"Will you not sit down?" he asked.
"I think we had better not," said Catherine.
"I offend you by coming?" He was very grave; he spoke in a tone of the richest respect.
"I don't think you ought to have come."
"Did not Mrs. Penniman tell you--did she not give you my message?"
"She told me something, but I did not understand."
"I wish you would let me tell you--let me speak for myself."
"I don't think it is necessary," said Catherine.
"Not for you, perhaps, but for me. It would be a great satisfaction- -and I have not many." He seemed to be coming nearer; Catherine turned away. "Can we not be friends again?" he said.
"We are not enemies," said Catherine. "I have none but friendly feelings to you."
"Ah, I wonder whether you know the happiness it gives me to hear you say that!" Catherine uttered no intimation that she measured the influence of her words; and he presently went on, "You have not changed--the years have passed happily for you."
"They have passed very quietly," said Catherine.
"They have left no marks; you are admirably young." This time he succeeded in coming nearer--he was close to her; she saw his glossy perfumed beard, and his eyes above it looking strange and hard. It was very different from his old--from his young--face. If she had first seen him this way she would not have liked him. It seemed to her that he was smiling, or trying to smile. "Catherine," he said, lowering his voice, "I have never ceased to think of you."
"Please don't say those things," she answered.
"Do you hate me?"
"Oh no," said Catherine.
Something in her tone discouraged him, but in a moment he recovered himself. "Have you still some kindness for me, then?"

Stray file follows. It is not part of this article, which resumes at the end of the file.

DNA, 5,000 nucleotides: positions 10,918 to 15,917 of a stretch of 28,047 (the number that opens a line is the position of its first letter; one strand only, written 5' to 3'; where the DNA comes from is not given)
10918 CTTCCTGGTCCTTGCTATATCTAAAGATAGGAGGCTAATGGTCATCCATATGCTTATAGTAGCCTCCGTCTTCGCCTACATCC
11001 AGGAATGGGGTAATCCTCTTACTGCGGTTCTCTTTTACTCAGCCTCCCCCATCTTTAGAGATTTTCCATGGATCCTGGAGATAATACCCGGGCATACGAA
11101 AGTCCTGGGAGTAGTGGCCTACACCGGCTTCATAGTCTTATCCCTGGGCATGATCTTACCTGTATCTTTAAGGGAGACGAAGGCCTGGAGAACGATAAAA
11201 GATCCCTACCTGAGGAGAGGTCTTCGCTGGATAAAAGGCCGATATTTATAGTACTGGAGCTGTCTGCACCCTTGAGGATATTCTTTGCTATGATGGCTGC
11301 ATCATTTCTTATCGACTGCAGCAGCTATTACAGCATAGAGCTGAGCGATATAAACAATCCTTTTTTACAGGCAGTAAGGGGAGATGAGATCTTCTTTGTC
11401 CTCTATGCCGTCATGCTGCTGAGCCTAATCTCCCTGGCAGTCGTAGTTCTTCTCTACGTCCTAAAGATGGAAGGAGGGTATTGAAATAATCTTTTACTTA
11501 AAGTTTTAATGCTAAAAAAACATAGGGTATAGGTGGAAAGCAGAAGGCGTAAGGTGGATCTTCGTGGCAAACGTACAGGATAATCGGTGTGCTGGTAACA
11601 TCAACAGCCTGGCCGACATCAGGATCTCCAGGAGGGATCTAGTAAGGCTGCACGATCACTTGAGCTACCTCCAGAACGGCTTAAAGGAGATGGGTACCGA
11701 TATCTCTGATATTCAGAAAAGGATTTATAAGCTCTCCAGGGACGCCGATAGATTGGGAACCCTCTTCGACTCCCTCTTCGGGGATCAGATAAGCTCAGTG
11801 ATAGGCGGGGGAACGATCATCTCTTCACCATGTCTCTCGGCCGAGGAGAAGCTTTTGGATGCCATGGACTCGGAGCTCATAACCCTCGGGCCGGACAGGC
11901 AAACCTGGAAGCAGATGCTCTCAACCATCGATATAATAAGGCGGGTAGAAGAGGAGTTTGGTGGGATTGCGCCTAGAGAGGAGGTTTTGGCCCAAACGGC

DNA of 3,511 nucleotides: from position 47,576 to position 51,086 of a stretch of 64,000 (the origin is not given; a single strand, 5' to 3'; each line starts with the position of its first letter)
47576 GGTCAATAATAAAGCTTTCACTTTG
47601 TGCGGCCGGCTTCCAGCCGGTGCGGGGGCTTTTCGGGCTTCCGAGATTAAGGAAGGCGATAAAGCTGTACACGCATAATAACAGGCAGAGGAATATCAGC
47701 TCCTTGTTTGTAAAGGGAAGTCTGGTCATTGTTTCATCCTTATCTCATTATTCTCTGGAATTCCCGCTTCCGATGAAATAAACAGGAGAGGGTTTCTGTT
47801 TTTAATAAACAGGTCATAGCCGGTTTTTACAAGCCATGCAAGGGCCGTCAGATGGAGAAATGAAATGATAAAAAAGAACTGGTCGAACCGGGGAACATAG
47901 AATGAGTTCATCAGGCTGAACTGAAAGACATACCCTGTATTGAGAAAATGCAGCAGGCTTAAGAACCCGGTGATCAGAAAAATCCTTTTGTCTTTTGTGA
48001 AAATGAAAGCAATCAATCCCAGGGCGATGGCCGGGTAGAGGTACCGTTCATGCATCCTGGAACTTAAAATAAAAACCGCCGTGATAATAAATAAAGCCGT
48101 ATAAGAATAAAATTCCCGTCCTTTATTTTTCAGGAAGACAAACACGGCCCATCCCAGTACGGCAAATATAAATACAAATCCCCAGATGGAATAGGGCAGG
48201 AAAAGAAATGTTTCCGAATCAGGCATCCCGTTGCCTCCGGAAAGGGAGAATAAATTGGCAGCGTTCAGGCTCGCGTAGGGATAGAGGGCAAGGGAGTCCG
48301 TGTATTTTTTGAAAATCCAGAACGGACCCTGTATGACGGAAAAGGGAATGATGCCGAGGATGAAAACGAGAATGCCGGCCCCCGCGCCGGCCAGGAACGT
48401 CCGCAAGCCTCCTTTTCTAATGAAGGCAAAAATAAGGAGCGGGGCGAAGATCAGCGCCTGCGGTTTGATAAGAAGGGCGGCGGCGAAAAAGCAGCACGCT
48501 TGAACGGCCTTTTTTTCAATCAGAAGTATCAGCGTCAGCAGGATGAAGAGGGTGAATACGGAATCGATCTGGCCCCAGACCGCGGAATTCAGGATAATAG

"I don't know why you have come here to ask me such things!" Catherine exclaimed.
"Because for many years it has been the desire of my life that we should be friends again"
"That is impossible."
"Why so? Not if you will allow it."
"I will not allow it!" said Catherine.
He looked at her again in silence. "I see; my presence troubles you and pains you. I will go away; but you must give me leave to come again."
"Please don't come again," she said.
She made a great effort; she wished to say something that would make it impossible he should ever again cross her threshold. "It is wrong of you. There is no propriety in it--no reason for it."
"Ah, dearest lady, you do me injustice!" cried Morris Townsend. "We have only waited, and now we are free."
"You treated me badly," said Catherine.
"Not if you think of it rightly. You had your quiet life with your father--which was just what I could not make up my mind to rob you of."
"Yes; I had that."
Morris felt it to be a considerable damage to his cause that he could not add that she had had something more besides; for it is needless to say that he had learnt the contents of Dr. Sloper's will. He was nevertheless not at a loss. "There are worse fates than that!" he exclaimed, with expression; and he might have been supposed to refer to his own unprotected situation. Then he added, with a deeper tenderness, "Catherine, have you never forgiven me?"